Earlier today, while half watching a documentary on wildlife in the Highlands of Scotland with my house mate Owain (the man behind the excellent Innate blog), the topic of Firecracker Recordings superb Mac Talla Nan Creag album came up.
For the uninitiated, that was an ambitious project that involved creating new musical and visual works from geological scans and field recordings made at a variety of remote sites around the Highlands. It was partly funded by public money, and involved various local musicians and producers from the extended Firecracker family, headed up by boss man Lindsay Todd (AKA House of Traps) and the label’s (then) best-known artist, Lord of the Isles.
Owain had not heard about the project, so I urged him to listen to it and said that I would dig out the extended review I did for the sadly missed Juno Plus. Since a follow-up is apparently on the way, I thought I’d share the original review. Incidentally, although the album sold out its’ various physical formats, you can still get it digitally via the Firecracker Recordings Bandcamp site,
Various Artists – Mac-Talla Nan Creag (Firecracker Recordings)
Juno Plus review (written and published in July 2015)
Anyone who has visited the Highlands and Islands of Scotland will tell you just how magical they are. While the weather is often inclement – and prone to changing several times a day – there’s something profoundly moving about the region’s black mountains, becalmed lochs, luscious forests and windswept moors. Aside from a few outlying towns and villages, the area feels undeniably isolated, a factor that no doubt adds to its allure.
It is, without doubt, the most dramatic region – naturally speaking, at least – in the British Isles, and also one of the most mysterious. Scratch below the surface by getting off the beaten track, and you’ll find all matter of natural and manmade wonders, from cascading waterfalls and hidden glens, to standing stones, rock carvings, tombs and long-abandoned buildings, left to slowly crumble on the hillside. Despite advances in archaeological techniques, the meanings behind these unlikely monuments often remain a mystery.
It’s this mystique – not to mention the combination of picturesque landscapes and inclement weather – that lies at the heart of this expansive double-album from Firecracker Recordings. Sometime back, label owner Lindsay Todd was approached by the Forestry Commission Scotland with the idea of putting together a collection of tracks that would pay tribute to these hidden, little-known gems. Given Todd’s own Highland ancestry, it’s unsurprising that he jumped at the opportunity to get involved.
Mac-Talla Nan Creag, the resulting album, is little less than a love letter to the Highlands and their bewitching, often under-appreciated history. Produced by Todd (under his House of Traps alias), Lord of the Isles, Other Lands and Wounded Knee, the music contained within is based on a combination of field recordings made at selected historic sites, whisky-fuelled collaborative jam sessions in ancient ruins, and later studio recordings made in tribute to the crew’s hugely enjoyable trip around Scotland’s far Northern outposts.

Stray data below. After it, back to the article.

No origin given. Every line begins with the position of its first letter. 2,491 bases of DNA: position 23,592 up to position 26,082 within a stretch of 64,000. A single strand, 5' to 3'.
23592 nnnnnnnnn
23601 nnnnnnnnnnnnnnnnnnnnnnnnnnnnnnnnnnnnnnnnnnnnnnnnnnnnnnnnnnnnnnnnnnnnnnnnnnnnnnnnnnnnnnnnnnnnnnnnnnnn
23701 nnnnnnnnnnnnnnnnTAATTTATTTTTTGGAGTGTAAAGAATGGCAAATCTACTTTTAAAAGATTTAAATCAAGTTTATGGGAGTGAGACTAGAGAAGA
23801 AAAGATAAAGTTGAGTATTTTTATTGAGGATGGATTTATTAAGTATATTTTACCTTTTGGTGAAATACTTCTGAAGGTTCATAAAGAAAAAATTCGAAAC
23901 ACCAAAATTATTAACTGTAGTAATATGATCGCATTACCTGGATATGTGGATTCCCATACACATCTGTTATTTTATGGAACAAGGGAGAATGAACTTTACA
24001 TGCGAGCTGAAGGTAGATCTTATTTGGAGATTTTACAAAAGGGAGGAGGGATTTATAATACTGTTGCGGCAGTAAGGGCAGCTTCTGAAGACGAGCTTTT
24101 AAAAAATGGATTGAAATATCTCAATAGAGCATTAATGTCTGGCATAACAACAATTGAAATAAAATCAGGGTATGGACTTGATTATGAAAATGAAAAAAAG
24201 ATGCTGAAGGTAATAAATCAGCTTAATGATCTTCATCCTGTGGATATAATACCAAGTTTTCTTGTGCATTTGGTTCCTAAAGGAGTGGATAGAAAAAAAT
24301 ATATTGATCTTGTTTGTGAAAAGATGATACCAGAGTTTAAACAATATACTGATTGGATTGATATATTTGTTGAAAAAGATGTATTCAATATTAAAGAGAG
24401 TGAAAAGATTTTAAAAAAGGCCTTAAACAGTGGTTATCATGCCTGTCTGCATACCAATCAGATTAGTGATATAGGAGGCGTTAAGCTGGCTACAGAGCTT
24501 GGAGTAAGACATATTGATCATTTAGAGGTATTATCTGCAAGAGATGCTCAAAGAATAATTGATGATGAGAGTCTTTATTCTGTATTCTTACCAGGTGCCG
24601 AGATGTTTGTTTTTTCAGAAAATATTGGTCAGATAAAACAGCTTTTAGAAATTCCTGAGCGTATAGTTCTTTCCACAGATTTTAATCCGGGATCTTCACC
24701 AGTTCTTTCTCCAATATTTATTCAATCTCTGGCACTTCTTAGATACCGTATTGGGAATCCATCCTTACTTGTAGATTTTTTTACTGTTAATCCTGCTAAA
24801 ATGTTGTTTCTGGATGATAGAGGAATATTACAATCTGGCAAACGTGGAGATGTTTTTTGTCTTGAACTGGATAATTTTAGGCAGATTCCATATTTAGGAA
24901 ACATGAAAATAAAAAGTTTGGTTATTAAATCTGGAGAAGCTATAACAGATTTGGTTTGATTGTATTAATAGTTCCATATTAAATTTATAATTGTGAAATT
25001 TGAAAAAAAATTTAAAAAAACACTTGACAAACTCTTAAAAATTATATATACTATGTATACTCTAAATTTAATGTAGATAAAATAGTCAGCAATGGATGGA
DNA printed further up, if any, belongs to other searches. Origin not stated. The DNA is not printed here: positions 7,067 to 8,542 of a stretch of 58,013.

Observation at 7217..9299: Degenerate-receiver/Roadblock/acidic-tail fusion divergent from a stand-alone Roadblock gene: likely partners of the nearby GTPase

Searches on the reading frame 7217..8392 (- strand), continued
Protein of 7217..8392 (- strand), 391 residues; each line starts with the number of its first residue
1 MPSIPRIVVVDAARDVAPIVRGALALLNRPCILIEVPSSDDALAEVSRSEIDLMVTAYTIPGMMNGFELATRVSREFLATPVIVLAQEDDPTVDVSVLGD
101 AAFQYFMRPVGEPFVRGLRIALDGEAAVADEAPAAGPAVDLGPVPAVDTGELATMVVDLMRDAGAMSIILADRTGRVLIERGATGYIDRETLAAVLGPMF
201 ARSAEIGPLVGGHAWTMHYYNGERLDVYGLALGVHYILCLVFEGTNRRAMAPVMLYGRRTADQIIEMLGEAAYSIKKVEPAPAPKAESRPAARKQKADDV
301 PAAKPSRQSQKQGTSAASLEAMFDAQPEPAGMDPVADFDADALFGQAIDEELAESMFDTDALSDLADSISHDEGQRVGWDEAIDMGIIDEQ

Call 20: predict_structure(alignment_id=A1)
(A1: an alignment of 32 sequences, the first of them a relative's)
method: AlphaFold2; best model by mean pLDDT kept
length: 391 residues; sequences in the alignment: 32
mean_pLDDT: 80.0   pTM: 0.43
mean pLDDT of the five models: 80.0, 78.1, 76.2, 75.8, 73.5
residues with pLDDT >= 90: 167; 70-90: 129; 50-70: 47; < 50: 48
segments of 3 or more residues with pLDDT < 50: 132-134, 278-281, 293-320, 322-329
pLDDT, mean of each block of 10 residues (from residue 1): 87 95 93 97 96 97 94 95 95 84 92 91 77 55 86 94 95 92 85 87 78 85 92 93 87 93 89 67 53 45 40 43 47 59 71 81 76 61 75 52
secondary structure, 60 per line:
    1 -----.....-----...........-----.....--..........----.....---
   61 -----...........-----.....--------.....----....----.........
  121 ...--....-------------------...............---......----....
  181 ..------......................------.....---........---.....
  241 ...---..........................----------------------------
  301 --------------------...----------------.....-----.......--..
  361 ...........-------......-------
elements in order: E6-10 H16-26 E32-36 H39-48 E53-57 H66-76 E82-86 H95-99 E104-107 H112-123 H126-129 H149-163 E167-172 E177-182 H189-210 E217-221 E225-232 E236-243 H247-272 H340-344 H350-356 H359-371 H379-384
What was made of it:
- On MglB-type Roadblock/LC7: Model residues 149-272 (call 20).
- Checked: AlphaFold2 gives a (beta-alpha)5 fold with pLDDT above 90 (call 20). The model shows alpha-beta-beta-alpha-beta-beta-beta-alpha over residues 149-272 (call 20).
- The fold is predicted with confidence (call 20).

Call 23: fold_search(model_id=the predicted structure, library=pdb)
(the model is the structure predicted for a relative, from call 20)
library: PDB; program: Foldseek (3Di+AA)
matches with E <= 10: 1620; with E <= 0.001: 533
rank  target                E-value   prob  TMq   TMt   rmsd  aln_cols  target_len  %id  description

It goes without saying that the music is immersive, evocative and imaginative, with modern production techniques blended with traditional instrumentation, folksy Gaelic vocals and poetic interludes. It would have been tempting for those less versed in the sites used for inspiration – and the unremitting solitude of the Highlands themselves – to revert to aural clichés, emphasizing the Americanized, rose-tinted view of native Scottish music. This, though, is not Firecracker’s way, and even the traditional instruments, songs and voices featured are smartly combined with very modern experimental electronics. For example, “Dearg Agus Dearg” features that most Scottish of instruments, the bagpipes, but turns them into a hypnotic drone epic. The results, happily, are spellbinding. Similarly, there’s something particularly beguiling about the combination of sparse, pulsating electronic rhythms, drowsy violins and traditional folk vocals of “Where The Corries Hold The Snow”. As for the shamanic chanting, trippy effects and natural Reichian delays of “Invocation”, it all sounds like an invitation to beam up into a higher realm.
Amongst the chilly, droning textures, blissful ambience and new age electronics (check, in particular, the Lord of the Isles produced “No 6594 9300” and “NG 8668 2508”), you’ll find a couple of notable epics; extended workouts that provide the beating heart of the collection. “Grugaigian Chant” is the first to rear its’ head on side C, and it’s undeniably impressive. To begin with, it settles for creating an emotion-rich mood through the use of delay-laden acoustic guitars. Soon, though, it morphs into something else entirely – an off-kilter, uptempo freak out full of darting electronics, left-of-centre rhythms, stormy effects and, later, surprisingly intoxicated accordions. It rises, falls, throbs and pulses for ten mesmerizing minutes, like an imagined soundtrack to an ancient ritual played out under slate-black skies.
Arguably even more impressive is the album’s epic, 20-minute closer, the mesmerizing “Caisteal Grugaig”. Inspired by the Iron Age broch of the same name on the Eastern banks of Loch Alsh on the Western fringes of the Highlands, it’s as evocative piece of electronic music as you’ll find this year. It begins as a fluid, dawn-on-the-loch style ambient piece, before coming alive thanks to heavily manipulated drumming and hypnotic, looped guitar chords. Like some kind of Celtic take on dub techno, it seems to stretch on beyond the horizon, before finishing the way it began, with waves of electronics lapping at the muddy shore. Stunning doesn’t come close to describing its’ immersive majesty.